Clocks and Value in Cognition
Short version: Having a client draw you an analog clock (especially one pointing to a specific time) gives valuable insight into their current neurocognitive abilities with regards to problem-solving, sequencing, following directions, visual field, and more.
Check out this clock. It was done by an adult artist with developmental delays. I saw it in an airport exhibit. Very cool and thought provoking. I learned during my fieldwork/internship days in the locked geriatric psychiatric ward and rehab hospitals that one of the fastest ways to get a handle on an adult’s level of cognitive functioning is to ask them to draw you a clock. Sure, all of us may mess up once or twice, but should get it right once we learn from a mistake or two. When the client ignore half the clock, or bunch all the numbers up and can’t figure out how to fix it on their next try, it’s important to realize there are possibly some neurocognitive deficits present, even if mild enough that they don’t present in a superficial conversation.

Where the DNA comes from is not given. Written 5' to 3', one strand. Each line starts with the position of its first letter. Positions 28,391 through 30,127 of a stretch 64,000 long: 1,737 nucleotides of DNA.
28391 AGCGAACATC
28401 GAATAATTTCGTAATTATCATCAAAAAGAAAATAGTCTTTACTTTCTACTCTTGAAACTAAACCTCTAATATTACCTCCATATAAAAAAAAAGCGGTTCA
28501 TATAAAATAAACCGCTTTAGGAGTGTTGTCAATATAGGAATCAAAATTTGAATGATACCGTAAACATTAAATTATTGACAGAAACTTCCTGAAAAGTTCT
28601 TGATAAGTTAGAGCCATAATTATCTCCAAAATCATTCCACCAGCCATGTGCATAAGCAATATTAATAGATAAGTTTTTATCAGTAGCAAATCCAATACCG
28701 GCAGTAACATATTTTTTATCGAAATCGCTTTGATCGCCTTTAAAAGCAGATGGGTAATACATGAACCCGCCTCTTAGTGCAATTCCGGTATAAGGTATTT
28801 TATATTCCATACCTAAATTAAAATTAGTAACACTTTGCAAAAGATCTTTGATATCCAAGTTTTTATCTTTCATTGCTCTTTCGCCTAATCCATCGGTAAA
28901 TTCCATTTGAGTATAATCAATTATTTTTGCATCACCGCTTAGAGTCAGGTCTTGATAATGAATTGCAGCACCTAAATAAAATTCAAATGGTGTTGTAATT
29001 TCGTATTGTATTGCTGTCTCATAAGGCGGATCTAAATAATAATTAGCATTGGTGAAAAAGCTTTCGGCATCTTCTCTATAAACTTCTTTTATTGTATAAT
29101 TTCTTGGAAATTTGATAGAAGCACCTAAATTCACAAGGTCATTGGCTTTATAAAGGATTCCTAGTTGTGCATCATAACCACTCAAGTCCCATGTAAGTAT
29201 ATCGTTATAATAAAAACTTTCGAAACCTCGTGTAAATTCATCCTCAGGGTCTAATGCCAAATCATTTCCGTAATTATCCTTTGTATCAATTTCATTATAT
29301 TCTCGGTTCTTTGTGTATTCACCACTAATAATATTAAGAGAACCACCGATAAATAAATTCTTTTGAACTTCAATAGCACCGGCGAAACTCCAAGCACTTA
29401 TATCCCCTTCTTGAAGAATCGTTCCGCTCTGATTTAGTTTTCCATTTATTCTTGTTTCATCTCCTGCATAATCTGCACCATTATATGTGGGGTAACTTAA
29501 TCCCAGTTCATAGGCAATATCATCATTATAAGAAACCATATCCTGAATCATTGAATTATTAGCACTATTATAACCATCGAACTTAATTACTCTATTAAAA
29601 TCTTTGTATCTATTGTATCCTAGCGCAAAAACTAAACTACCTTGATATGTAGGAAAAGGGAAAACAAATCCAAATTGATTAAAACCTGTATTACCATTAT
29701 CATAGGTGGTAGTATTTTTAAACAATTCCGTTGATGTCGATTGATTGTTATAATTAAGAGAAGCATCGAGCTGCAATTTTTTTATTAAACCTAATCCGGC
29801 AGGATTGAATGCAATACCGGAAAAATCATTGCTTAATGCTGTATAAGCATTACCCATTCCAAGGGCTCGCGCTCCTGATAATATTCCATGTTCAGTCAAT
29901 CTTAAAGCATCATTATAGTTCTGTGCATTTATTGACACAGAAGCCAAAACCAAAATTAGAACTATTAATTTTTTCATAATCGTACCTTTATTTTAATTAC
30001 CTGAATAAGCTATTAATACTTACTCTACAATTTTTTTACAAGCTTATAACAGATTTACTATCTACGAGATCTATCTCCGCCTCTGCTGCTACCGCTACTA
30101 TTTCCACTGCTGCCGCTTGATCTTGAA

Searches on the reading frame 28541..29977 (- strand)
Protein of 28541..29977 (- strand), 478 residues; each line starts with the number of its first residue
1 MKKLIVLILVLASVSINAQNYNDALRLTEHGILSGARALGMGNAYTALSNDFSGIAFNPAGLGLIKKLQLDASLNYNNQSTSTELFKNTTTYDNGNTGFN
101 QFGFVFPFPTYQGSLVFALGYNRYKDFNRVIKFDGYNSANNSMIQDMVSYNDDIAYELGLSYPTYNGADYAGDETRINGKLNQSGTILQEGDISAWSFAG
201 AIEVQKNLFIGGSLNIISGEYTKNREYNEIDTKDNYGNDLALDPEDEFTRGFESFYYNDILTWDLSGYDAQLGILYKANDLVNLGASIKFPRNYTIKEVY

The best way I’ve seen to draw the clock is to add in 12, 3, 6, 9, and then go from there in filling in. I don’t feel this is as valid with younger generations (ie, aged 30ish or below) because we grew up with digital clocks more so than analog. I always wear a digital clock because while I can read analog clocks, it takes me an extra few seconds, especially if I’m stressed or pressured. I’m always fascinated watching people draw clocks, no matter what their level of functioning, to see their approach.